9. The combination of a mounted member, a mounting member and a vibration-damping connection comprising two rigid connectors, each having attaching means connected to one of said mounting and mounted members, and a rigid disclike transverse portion with a, centrally disposed bearing surface, said connectors being arranged with said bearing surfaces directed toward each other, a mass of separately formed, soft vulcanized rubberlike material disposed between said bearing surfaces with one of two opposite sides of said mass bearing against each of said bearing surfaces, and a locking member having a channel carried by one of said disclike portions and having peripheral edge portions of the other of said disclike portions movably retained within the groove thereof, whereby maximum separation'of the disclike portions is limited by the width of said channel and minimumseparation is limited by the resistance and thickness of said resilient member, the area of said bearing surfaces being greater than the initial area of contact of said resilient mass thereon.

10. A vibration-damping connection comprising two rigid connectors, each having attaching means for attachment to one of two relatively vi- :2

bratable members and a rigid disclike transverse portion with a centrally disposed generally concave bearing surface, said connectors being arranged with said bearing surfaces directed toward each other, a mass of separatelyformed, soft vulcanized rubberlik-e material having generally convexly curved surfaces disposed between said bearing surfaces with one of two opposite sides of said mass bearing against each of said bearing surfaces, indexing locating means for fixing the surface portions of said resilient mass in contact with said concave surface of at least one of said disclike portions, and a retaining member carried by one of said disclike portions and forming therewith an annular inwardly facing channel in which the peripheral edge of the other disclike portion is movably retained, said connectors being relatively movable only through distortion of said mass of soft rubberlike material whereby maximum separation of the disclike portions is limited by the width of said channel and minimum separation is limited by the resistance and thickness of said resilient, member, the area of said bearing surfaces being greater than the initial area of contact of said resilient mass there- 11. A vibration-damping connection according to claim 10 further characterized in that said channel contains a bumper of resilient material which bumper is separate from said mass of vulcanized rubberlike material and is adapted to contact a, peripheral edge of the disclike portion that is movably retained within said inwardly facing channel upon relatively large deflections of said vibration-damping connection.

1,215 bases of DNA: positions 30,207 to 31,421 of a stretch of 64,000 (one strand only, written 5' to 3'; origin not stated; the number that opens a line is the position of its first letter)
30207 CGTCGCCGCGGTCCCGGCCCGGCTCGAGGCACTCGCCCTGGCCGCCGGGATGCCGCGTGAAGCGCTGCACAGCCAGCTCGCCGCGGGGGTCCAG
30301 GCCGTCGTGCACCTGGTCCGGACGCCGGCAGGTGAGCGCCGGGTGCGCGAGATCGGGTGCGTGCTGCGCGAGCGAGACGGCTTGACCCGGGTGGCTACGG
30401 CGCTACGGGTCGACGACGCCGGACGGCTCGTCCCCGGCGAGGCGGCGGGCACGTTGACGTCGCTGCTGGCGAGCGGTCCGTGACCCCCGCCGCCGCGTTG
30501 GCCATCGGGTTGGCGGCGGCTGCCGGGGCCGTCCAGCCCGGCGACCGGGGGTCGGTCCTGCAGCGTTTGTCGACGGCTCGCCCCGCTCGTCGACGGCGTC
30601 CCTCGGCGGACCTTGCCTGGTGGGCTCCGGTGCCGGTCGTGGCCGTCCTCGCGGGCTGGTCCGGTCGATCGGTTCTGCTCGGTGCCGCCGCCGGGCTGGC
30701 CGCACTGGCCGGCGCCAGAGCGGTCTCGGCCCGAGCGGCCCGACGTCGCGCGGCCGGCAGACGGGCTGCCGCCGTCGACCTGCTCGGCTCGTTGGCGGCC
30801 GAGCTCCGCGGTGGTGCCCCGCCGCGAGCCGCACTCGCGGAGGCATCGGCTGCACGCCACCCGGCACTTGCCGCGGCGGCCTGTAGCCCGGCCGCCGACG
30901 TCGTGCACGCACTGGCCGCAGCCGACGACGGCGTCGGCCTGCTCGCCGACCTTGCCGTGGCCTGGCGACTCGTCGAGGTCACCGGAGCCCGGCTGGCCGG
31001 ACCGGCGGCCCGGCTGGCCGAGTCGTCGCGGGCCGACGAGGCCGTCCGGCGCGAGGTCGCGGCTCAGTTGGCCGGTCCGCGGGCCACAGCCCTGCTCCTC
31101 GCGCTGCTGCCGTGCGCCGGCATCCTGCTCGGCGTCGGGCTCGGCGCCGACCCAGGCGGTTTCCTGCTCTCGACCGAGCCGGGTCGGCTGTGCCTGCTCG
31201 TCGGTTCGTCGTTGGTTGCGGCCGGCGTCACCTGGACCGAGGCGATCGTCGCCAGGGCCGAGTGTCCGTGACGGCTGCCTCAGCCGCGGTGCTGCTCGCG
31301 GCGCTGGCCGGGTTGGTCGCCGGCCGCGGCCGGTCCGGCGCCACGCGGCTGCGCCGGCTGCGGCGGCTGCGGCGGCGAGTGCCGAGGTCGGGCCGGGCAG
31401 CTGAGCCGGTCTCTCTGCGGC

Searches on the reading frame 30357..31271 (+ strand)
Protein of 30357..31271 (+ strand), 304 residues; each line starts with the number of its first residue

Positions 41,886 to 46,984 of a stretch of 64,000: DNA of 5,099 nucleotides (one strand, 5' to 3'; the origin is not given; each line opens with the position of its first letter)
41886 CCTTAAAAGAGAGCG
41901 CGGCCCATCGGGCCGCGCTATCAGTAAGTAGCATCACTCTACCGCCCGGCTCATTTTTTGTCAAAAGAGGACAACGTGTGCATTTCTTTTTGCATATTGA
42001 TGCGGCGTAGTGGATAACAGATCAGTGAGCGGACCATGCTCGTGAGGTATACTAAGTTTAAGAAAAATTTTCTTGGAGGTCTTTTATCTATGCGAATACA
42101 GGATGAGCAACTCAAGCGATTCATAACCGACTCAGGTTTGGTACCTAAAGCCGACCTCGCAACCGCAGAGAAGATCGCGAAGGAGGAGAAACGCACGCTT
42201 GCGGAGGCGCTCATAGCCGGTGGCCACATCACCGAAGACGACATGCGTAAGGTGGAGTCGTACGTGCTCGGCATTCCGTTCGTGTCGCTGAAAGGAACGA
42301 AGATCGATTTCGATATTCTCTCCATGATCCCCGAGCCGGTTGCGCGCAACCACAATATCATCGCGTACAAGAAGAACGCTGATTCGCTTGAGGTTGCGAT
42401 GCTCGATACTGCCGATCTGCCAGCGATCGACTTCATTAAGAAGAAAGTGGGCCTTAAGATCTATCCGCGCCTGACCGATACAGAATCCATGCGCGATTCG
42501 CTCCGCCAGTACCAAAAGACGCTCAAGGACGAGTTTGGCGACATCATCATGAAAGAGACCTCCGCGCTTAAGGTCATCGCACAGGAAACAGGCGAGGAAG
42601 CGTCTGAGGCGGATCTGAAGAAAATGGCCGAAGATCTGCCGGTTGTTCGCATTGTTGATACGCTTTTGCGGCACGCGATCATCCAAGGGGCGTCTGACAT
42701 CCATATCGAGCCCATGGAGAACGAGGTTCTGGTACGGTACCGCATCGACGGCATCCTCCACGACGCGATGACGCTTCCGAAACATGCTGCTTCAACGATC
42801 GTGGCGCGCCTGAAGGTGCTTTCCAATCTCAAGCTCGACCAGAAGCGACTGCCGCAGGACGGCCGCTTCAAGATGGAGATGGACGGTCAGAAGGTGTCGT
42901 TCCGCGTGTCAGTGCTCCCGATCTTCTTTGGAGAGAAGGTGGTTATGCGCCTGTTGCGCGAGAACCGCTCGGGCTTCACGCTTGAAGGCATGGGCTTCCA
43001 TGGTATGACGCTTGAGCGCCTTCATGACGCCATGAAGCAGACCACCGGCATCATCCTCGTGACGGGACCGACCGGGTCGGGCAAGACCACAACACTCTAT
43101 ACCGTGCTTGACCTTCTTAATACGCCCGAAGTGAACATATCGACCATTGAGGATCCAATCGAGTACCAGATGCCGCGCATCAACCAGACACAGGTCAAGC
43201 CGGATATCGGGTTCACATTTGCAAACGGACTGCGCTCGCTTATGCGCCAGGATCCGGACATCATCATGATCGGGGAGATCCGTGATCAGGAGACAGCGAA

ELDON PAUL NEHER.

REFERENCES CITED The following references are of record in the file of this patent:

UNITED STATES PATENTS Number Name Date 2,079,798 Geyer May 11, 1937 2,357,120 Kuebert et al Aug. 29, 1944 2,430,709 Devorss Nov. 11, 1947 FOREIGN PATENTS Number Country Date 15,560 Great Britain July 5, 1913

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Referenced by
Citing PatentFiling datePublication dateApplicantTitle
US2683007 *Jul 30, 1949Jul 6, 1954Gen Tire & Rubber CoCushioning and vibration dampening support
US2687861 *Jul 3, 1951Aug 31, 1954IttWashing machine support
US2727768 *Jun 24, 1952Dec 20, 1955Ehrenreich & Cie ABall joints
US2756016 *Dec 1, 1952Jul 24, 1956Lord Mfg CoShock isolator
US2930556 *Oct 17, 1957Mar 29, 1960Gen Motors CorpRefrigerating apparatus
US3015525 *Mar 31, 1958Jan 2, 1962Symington Wayne CorpJournal box lid
US3181850 *Dec 20, 1962May 4, 1965Ford Motor CoVibration isolating device
US3370872 *Nov 30, 1965Feb 27, 1968Lemfoerder Metallwaren AgBall joint
US3584858 *Apr 25, 1969Jun 15, 1971Lord CorpCompression spring
US4166425 *Aug 5, 1977Sep 4, 1979Kummetz Hans EElastic connection assembly for the mast of a sailboat
US4171919 *Oct 23, 1978Oct 23, 1979Willis Jeffrey WConnection which will disconnect under predetermined force
US4225014 *Nov 28, 1978Sep 30, 1980The Texacone CompanySelf-aligning elevator connection
US4336946 *Sep 8, 1980Jun 29, 1982The Texacone CompanyNon-rotatable elastomeric O-ring seal
US4565409 *Nov 28, 1983Jan 21, 1986Hollonbeck Gary GBody support apparatus
US4637437 *Sep 13, 1984Jan 20, 1987Sulzer Brothers LimitedBrake for a weaving machine
US4645190 *Sep 3, 1985Feb 24, 1987General Motors CorporationRubber-metal mount
US4923164 *Sep 19, 1988May 8, 1990Stenberg Richard APost support and anchor
US20040037626 *Aug 26, 2002Feb 26, 2004Shorya AwtarMechanisms having motion with constrained degrees of freedom
WO1987006191A1 *Mar 30, 1987Oct 22, 1987Ncr CorporationPrint head carrier
Classifications
U.S. Classification267/140.3, 267/153, 403/220
International ClassificationF16F1/36, F16F1/374
Cooperative ClassificationF16F1/374
European ClassificationF16F1/374